Dissertation/Thesis Abstract

Evaluating restoration planting regimes in a newly restored Southern California salt marsh
by Blair, Emily M., M.S., California State University, Long Beach, 2012, 54; 1507755
Abstract (Summary)

Plant cover within salt marshes provides habitat and ameliorates harsh abiotic conditions. Active planting of restoration sites is one method used to establish plant cover. In this study, we evaluated structural and functional recovery of a non-vegetated berm in Brookhurst Marsh, Huntington Beach, California using two active restoration strategies, planting poly culture of nine common marsh species and mono culture treatments of Sarcocornia pacifica (pickleweed) in a randomized block design. Although monocultures reached our management goal first, both treatments reached 100% plant cover after one year and then remained constant throughout the rest of the study. Polycultures had greater habitat complexity and lateral spread than monocultures. Both treatments provided physical conditions sufficient to support similar macrofaunal communities. This study suggests plant community composition plays a significant role in habitat complexity and lateral spread in plant community regeneration and can be manipulated as a restoration tool to achieve management goals.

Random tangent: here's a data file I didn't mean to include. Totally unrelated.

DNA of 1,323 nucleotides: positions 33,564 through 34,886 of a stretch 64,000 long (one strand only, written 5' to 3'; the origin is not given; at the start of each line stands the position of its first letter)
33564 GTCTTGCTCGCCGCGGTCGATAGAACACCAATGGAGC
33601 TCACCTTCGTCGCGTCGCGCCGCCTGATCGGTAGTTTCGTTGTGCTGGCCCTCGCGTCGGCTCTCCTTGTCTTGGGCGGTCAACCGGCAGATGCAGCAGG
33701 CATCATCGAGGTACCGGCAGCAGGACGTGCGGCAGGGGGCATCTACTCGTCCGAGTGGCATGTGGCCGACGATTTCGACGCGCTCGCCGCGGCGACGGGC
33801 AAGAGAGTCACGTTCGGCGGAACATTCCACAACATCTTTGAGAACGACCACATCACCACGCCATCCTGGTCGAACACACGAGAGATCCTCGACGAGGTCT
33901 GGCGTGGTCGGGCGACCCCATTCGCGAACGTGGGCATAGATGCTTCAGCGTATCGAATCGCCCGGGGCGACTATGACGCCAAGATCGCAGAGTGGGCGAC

Indexing (document details)
Advisor: Whitcraft, Christine R.
Commitee:
School: California State University, Long Beach
School Location: United States -- California
Source: MAI 50/04M, Masters Abstracts International
Source Type: DISSERTATION
Subjects: Ecology, Conservation
Keywords:
Publication Number: 1507755
ISBN: 9781267204219
Copyright © 2019 ProQuest LLC. All rights reserved. Terms and Conditions Privacy Policy Cookie Policy
ProQuest